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Fire up Byobu (available via apt-get install for Debian/Ubuntu or from the project's homepage), and the first thing you'll notice is the multi-colored labels along the bottom of the screen
In fact, there are two info bars here. The top one shows what screens you have available on the left (handy if you want to jump between screens using Ctrl-A [num] rather than scrolling around all of them), and system name and IP address on the right. The bottom bar shows various other system status info. By default, this includes architecture, security updates available (in white on red), uptime, load average, CPU info, memory info and date/time.
This is all customizable -- to change what is shown, hit F9, and use the "Toggle status notifications" menu. There are assorted other status options available, or you can write your own custom scripts in ~/.byobu/bin and show the output of those. Check out the man page for more info.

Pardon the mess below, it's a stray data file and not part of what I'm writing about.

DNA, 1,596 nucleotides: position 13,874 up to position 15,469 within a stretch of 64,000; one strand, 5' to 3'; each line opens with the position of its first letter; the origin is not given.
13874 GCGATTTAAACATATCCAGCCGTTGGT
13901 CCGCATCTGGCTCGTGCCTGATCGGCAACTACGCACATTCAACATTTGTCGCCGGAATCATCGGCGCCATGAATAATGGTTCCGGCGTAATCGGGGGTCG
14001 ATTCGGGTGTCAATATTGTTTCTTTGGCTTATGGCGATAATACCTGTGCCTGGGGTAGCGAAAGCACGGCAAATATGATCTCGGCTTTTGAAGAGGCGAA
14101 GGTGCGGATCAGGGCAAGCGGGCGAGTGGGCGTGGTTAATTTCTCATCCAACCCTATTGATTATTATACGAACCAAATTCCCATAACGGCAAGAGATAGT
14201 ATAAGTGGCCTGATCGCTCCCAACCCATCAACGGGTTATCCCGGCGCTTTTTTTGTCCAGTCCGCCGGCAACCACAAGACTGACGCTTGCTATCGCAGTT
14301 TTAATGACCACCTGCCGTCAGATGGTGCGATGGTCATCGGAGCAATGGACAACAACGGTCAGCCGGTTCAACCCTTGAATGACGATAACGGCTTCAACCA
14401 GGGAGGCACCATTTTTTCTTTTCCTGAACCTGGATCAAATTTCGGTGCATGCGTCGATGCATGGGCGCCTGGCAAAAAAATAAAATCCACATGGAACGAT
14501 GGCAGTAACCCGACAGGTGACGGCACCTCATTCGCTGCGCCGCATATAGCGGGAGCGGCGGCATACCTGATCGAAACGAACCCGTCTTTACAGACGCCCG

You can also launch Byobu with sets of windows already loaded up for you. The set of windows loaded by default is defined in ~/.byobu/windows. Here's mine:
screen -t CLI bash screen -t email mutt screen -t remote firstname.lastname@example.org
The -t option sets the title for that window. (For other screen options, check the screen manpage.) You can also define sets of windows in files ~/.byobu/windows.NAME, then use them by setting the BYOBU_WINDOWSvariable in bash. The next time you fire up Byobu, that set of windows will be used.
Finally, in case you're interested: "byobu" is a Japanese word for decorative folding screen, used as a room divider. It's certainly a great improvement on plain screen as a workspace divider.
Juliet Kemp has been messing around with Linux systems, for financial reward and otherwise, for about a decade. She is also the author of "Linux System Administration Recipes: A Problem-Solution Approach" (Apress, 2009).